The interactions between rifamycins and some antiretrovirals should be taken into account; in these cases, rifabutin may be an alternative to rifampicin but that would rule out fixed drug doses, so a cART based on efavirenz would be advisable.39

These patients should be managed by clinical experts in both infections, with monitoring for adherence to both treatments (using directly observed treatment if necessary; methadone maintenance programs help treatment in heroin users). Side effects and the possibility of immune reconstitution syndrome should be monitored, along with the usual follow-up.39 TB-HIV co-infection is a very serious worldwide problem that will only be solved with firm political commitment.40

Conclusions

  • 1.

    The systematic use of rapid molecular tests is recommended in the diagnosis of TB to increase the diagnostic sensitivity of the disease, to help early detection of drug resistance, and to achieve better therapeutic outcomes for patients.

  • 2.

    Although resistance in TB complicates treatment and the chances of success, if basic management guidelines are followed, acceptable cure rates can be achieved in the vast majority of patients. These basic procedures, which summarize virtually the entire guidelines, are set out in Table 4.

    Table 4.

    Summary of Good Practices in MDR-TB Management. This Table Updates Table 8 of the 2017 guidelines.1

    Steps  Considerations 
    1. Diagnosis  Take into account• Drug history: One month of monotherapy, or adding a single drug to a treatment regimen that is not effective, is an important indicator of possible resistance to that drug, or of possible reduced efficacy• Drug susceptibility tests (DST): Highly reliable for R, H, FQ and SLID. Less reliable for S, E, and Z. Very unreliable for Eto/Pto, CS and PAS. The method for Lzd, BDQ, Dlm, Cfz and carbapenems has yet to be standardized• Perform a rapid molecular test to detect RR-TB or MDR-TB in all cases where TB is presumed• In all cases with RR-TB or MDR-TB, perform a rapid molecular test to detect resistance to FQ and SLID.• Perform HIV test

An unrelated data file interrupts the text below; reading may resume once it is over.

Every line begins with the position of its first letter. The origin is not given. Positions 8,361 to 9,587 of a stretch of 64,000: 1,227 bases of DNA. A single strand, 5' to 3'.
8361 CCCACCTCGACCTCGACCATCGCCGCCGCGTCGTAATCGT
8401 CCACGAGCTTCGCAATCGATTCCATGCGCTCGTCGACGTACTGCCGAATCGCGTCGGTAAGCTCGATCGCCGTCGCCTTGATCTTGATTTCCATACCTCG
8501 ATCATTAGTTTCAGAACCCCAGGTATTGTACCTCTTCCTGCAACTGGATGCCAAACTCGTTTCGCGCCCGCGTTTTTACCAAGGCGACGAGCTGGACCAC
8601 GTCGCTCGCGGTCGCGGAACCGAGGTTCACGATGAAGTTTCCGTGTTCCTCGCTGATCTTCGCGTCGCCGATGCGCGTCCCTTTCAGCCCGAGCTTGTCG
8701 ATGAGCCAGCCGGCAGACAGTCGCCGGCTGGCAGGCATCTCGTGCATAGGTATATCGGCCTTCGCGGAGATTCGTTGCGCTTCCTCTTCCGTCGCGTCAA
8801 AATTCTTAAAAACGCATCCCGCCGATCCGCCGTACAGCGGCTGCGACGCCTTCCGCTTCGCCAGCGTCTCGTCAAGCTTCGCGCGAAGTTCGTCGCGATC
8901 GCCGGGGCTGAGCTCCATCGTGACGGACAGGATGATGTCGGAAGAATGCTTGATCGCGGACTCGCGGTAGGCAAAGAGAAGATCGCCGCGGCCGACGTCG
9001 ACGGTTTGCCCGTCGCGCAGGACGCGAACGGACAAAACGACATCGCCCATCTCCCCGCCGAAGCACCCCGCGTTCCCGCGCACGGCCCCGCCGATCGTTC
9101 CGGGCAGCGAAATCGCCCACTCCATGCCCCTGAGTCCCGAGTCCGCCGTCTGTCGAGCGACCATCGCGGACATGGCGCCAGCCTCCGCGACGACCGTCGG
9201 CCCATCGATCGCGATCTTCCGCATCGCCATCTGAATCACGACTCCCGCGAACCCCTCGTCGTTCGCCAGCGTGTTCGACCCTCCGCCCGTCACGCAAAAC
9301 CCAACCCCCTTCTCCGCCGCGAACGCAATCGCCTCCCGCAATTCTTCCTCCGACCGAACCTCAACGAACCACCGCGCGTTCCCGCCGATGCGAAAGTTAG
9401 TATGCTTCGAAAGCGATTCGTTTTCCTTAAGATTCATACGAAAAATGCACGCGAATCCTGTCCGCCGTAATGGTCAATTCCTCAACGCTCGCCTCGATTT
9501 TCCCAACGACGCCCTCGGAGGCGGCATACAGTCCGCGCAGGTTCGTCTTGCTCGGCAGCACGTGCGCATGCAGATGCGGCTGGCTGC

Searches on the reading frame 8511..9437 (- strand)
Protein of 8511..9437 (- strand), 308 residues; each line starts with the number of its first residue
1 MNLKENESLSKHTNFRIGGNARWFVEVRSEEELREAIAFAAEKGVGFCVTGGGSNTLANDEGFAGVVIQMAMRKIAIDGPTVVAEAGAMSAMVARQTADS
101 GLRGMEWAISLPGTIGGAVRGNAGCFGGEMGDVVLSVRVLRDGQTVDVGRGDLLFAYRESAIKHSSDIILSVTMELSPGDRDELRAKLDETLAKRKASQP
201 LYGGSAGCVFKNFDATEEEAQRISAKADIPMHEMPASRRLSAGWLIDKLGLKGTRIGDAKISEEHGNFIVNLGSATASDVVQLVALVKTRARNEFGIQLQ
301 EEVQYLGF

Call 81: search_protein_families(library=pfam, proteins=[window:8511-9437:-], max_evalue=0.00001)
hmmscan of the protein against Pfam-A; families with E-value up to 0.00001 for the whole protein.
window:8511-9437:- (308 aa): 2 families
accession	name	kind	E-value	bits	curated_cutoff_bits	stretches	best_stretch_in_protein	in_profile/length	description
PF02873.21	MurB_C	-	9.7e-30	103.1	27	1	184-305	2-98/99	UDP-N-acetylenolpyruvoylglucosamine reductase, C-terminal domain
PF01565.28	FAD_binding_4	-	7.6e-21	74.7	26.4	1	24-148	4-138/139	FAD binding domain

2. Number of medications  • Consultation and advice from experts to design an effective regimen• At least 3–4 effective drugs: never used in the past or with susceptibility demonstrated by DST, taking into account DST reliability discussed in point 1 and possible cross-resistance• At least 1–2 drugs with good bactericidal capacity and at least 1–2 with good sterilizing capacity. Try to avoid drugs without bactericidal or sterilizing capacity 
    3. Selection of medications  • Rational introduction according to Table 1• Always give priority to the 3 drugs in group 2 (FQ, BDQ, Lzd), provided susceptibility has been confirmed (FQ) or presumed (BDQ, Lzd)• Use high-dose Lfx or moxifloxacin• In case of having to resort to group 3, always give priority to Cfz• In the case of having to resort to group 4, always introduce them in this order: carbapenems, Dlm, Am, Eto/Pto, Z, E and PAS